Family & Kids, Life

Tragedy and Taking Advantage

Tobias Gumede’s eldest child of his Inchanga family, Sepp (19), drowned in the Umgeni river this week. It was a hot day and he and some matric classmates went to the river to cool down. He couldn’t swim so sat on a rock watching the others till he couldn’t resist it, got in and disappeared. It took police dogs to find his body.

His wife Elizabeth is devastated. Her eldest son!

This last week has cost Tobias thousands. His travel and time – to Pietermaritzburg, to Pinetown – and then the funeral. Hiring a hall, providing food and drink to the crowds of people who attended. He couldn’t even guess how many. He just says VERY many.

But here’s the ugly bit: The traditional leader, the induna of the area, demanded of him two goats to ‘cleanse’ the area! Blatant exploitation and abuse. A decent government would insist leaders HELP their people, not exploit them! Luckily he contacted his induna from his birth home area of Jozini who said “Don’t give him anything, I’ll speak to him”.

It would be a simple matter to hold an indaba on what “Traditional Leaders” rights and limits are, and where they are trumped by our Constitution so there can be clear understanding that ALL citizens’ rights are protected.

But that would take courage and political will.


(pic: Tobias with my kids Jess & Tom some years ago)


Africa, Life, Nostalgia, Student Life

R.I.P Faye Barker

Glen’s Mom died. She had been a bit spaced out the last few years, Alzheimers-like, but physically better than Denis. However, as can happen, she has gone before him. He too is not 100% with-it in his mind. He is also frail, in a wheelchair and couldn’t attend the memorial service at Selborne. The family had a gathering for him at La Domaine in Hillcrest where he and Faye have been for the last decade or so.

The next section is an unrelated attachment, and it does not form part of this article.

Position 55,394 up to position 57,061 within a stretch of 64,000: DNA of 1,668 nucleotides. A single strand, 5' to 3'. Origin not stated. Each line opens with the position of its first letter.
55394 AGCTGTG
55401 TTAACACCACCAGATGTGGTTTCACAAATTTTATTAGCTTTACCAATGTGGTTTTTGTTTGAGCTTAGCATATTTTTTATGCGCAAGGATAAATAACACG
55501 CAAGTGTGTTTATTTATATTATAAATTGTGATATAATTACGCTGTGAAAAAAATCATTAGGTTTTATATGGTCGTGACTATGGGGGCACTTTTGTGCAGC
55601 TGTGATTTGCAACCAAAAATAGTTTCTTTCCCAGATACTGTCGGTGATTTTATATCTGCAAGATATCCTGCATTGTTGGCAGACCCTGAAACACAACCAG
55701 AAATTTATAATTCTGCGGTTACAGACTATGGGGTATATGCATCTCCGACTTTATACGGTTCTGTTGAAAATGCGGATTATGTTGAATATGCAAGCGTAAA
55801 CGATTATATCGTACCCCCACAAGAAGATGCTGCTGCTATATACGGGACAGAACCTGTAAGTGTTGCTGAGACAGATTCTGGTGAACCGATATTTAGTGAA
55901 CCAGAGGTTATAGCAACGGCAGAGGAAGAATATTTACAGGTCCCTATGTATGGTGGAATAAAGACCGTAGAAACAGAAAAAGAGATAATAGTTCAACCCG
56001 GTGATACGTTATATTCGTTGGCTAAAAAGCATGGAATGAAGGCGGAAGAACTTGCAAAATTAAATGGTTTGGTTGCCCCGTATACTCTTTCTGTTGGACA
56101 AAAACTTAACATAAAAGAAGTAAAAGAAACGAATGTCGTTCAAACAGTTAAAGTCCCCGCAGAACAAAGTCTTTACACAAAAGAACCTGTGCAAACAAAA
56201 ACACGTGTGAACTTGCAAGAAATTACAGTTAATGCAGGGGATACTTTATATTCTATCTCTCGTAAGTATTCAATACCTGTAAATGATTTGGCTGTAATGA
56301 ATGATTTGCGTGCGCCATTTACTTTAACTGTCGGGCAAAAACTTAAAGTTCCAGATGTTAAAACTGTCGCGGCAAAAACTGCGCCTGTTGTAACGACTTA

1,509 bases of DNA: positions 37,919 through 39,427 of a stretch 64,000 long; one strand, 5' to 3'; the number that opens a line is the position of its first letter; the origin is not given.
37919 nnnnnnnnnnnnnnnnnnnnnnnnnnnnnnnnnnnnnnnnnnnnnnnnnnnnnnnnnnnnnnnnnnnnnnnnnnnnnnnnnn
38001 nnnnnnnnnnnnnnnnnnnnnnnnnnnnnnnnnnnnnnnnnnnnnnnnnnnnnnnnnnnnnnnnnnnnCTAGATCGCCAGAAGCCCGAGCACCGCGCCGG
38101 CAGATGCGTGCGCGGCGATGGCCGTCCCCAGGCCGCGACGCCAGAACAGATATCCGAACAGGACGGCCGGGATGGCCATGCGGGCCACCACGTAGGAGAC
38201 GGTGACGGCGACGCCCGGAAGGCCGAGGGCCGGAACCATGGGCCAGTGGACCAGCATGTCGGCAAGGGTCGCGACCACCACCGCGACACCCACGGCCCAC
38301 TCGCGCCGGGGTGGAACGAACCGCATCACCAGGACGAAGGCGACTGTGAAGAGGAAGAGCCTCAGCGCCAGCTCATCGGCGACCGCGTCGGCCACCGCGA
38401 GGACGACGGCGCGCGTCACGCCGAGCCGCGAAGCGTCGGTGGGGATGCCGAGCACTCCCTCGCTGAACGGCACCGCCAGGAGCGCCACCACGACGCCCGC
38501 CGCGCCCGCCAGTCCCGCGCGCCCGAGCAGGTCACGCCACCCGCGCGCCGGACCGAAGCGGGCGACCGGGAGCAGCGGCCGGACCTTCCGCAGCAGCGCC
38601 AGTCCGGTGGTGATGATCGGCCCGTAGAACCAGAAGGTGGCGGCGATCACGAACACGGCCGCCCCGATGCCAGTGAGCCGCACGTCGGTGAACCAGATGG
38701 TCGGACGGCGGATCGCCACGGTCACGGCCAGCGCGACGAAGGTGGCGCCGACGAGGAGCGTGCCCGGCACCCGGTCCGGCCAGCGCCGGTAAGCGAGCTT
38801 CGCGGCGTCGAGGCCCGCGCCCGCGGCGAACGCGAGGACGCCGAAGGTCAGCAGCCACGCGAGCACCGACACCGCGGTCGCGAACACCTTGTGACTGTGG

Glen & family flew out, and his three sisters and brother were there, all married with kids. The service was held in the Umzinto church that Faye was baptised in 82yrs ago, and that they had been married in, about 60yrs ago. Denis had it moved brick-by-brick and tile-by tile and stained glass windows and wooden pews, pulpit ‘n all to Selborne about 12yrs ago for their 50th wedding anniversary and they had repeated their vows in it. ‘Mazing! Denis always had such a shrewd and imaginative eye: Selborne needed a chapel for weddings, he’d have had to build one, and this was just so much better than a new building with no history!

My shadow – and that of the motley crew I knew from Umzinto cricket days (when in absolute desperation they would ask me to be the tenth man, unable to find eleven, and I would make a duck, drop a catch and do very well at lunch and in the bar afterwards) – didn’t darken the door. We politely allowed it to fill up and stood outside under the trees. Anticipating this, they had placed speakers outside so we could hear what was going on inside, and a marquee with chairs for old bullets. Heard all the hymns (or both of them) in stereo as the insiders and the outsiders sang at different speeds. And in different keys. All Things Bright & Beautiful and Awesome Wonder.

Glen, Jane, Denise & Sharon spoke, as did a few of the grandkids. They did really well. Hats off to them! A friend of Faye’s told a lovely story of how she would do anything for Denis, but drew the line when he went through a brief spell of supporting the National Party. He asked her for a cake for their meeting and she told him he could bake his own bloody National Party cake! I can imagine Denis himself telling that story with great delight!